Goals from Lineker and Beardsley had given England a 2-0 win at Wembley, but a succession of draws between those top three teams left the group on a knife-edge. Ireland did their bit by winning in Turkey, meaning that once again a draw would do for England. 
 
In the first half Roman Szewczyk’s shot from distance took a deflection off Gary Mabbutt and beat Chris Woods to give Poland the lead – and top spot. England missed chance after chance in the second half but, with qualification slipping away, Lineker – of course – popped up with an acrobatic close-range volley on 77 minutes to gain a valuable point for England. 
 
 
The finals themselves, were something of a disappointment for England, who finished bottom of Group 1 without winning a game, while Lineker’s international career came to an end after he was substituted against Sweden.
 
A footnote on the other last-day games against Poland: Another draw against Poland in 1999 was enough to secure safe passage into the play-offs for Euro 2000 after Janusz Wójcik’s side lost to Sweden (see below), while eight years ago the countries concluded their qualifying campaign for the 2006 World Cup at Old Trafford. By then, though, England had already sealed their place in Germany, but a 2-1 win thanks to a late Frank Lampard goal ensured top spot in the group; Poland also qualified as one of the best runners-up.

Scholes scores goals

England 3-1 Poland European Championship qualifier, 27 Mar 1999
 
Glenn Hoddle's England made a stuttering start in their efforts to reach Euro 2000, losing against Sweden and being held at home to Bulgaria before a kickstarting victory over Luxembourg. 
 
But by the time England’s next qualifying matches came around Hoddle had been sacked and replaced by Kevin Keegan, then still in charge of runaway Division Two leaders Fulham. Poland arrived at Wembley with a 100% record but Paul Scholes got the Keegan era off to a winning start.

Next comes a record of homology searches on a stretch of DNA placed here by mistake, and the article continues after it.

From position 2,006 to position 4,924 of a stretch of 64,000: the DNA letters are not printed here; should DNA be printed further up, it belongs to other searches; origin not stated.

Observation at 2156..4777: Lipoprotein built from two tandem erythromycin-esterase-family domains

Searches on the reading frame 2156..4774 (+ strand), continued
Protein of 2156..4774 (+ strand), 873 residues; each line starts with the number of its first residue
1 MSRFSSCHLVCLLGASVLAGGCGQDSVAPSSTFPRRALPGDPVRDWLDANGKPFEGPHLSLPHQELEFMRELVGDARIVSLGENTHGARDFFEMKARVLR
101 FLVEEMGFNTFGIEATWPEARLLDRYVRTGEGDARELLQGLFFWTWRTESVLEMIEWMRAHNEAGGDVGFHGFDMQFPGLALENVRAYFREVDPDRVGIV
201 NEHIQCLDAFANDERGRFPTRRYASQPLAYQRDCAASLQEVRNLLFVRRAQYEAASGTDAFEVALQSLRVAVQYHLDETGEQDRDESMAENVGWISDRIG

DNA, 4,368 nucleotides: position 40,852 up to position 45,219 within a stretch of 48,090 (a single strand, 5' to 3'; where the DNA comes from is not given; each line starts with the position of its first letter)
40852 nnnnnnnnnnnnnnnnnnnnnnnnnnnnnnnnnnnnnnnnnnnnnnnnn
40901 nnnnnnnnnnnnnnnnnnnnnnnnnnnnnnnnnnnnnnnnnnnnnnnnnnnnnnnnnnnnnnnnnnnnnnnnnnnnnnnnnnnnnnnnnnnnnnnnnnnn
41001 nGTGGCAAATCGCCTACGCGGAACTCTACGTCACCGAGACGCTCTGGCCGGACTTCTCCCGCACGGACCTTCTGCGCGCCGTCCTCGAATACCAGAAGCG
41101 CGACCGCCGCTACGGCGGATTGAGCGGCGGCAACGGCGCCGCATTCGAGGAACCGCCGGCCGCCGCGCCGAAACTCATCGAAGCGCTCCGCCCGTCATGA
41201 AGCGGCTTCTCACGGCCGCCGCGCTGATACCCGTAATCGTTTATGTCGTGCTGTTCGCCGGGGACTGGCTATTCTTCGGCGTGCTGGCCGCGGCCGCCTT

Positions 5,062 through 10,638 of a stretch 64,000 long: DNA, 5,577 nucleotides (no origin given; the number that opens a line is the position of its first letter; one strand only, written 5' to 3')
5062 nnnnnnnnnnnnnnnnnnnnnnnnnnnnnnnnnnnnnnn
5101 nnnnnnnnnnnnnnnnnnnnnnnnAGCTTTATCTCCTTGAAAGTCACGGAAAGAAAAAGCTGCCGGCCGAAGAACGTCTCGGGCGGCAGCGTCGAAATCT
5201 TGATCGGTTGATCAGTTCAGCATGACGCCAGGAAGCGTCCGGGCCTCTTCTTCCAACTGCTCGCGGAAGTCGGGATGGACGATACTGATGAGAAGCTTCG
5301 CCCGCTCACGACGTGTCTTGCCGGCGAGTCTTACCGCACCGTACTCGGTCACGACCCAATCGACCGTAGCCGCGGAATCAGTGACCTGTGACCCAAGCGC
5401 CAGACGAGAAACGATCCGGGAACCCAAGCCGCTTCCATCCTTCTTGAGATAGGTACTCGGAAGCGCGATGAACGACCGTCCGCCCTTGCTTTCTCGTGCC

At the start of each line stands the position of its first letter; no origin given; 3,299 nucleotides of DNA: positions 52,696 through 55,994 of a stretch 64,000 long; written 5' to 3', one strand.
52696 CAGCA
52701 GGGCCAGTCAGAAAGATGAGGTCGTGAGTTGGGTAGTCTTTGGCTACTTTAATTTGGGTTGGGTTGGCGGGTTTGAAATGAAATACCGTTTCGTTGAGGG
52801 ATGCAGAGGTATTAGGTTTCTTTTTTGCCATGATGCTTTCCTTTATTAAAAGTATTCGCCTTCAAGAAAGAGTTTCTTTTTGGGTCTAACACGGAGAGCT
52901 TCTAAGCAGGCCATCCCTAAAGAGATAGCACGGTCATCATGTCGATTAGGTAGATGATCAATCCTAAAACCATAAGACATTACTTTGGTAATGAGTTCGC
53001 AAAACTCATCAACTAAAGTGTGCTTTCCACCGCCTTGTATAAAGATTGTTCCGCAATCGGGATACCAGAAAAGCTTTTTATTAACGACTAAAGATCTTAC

The Manchester United midfielder clipped in the opener after 10 minutes and then, with a more than a hint of handball, converted David Beckham’s cross 11 minutes later before Jerzy Brzęczek – uncle of Borussia Dortmund star Jakub Błaszczykowski – reduced the arrears.
 
Eighteen minutes from time Scholes’ firm header completed his hat-trick and sealed the win. It would be his only treble for England, and the last by an England player at the old Wembley.
 
 
The rest of the campaign was hardly a formality, though. England once again failed to beat Sweden and Bulgaria – they also drew with Poland in Warsaw in a game which saw David Batty sent off – but it was enough to reach the play-offs, where Scotland awaited. For Poland, the wait to reach the finals of the European Championship went on: it wasn't until Euro 2008 that they at long last made their tournament debut.

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"...their hopes of qualifying for 1974 were handed a setback by a physical Polish side..."
That's a bit like saying the Wimbledon side of 1988 were like Brazil. Poland had a gifted, attacking, easy-on-the-eye side in 1974. Physical they most certainly weren't. Also I presume the author wasn't aware that Lubanski spent 2 years injured courtesy of a poor McFarland challenge in that 2-0 game in 1973. As a result, Poland's main attacking threat didn't travel to West Germany - yet they still finished 3rd. Had he been fit, they might have had enough to reach the final. Apart from that, a very good piece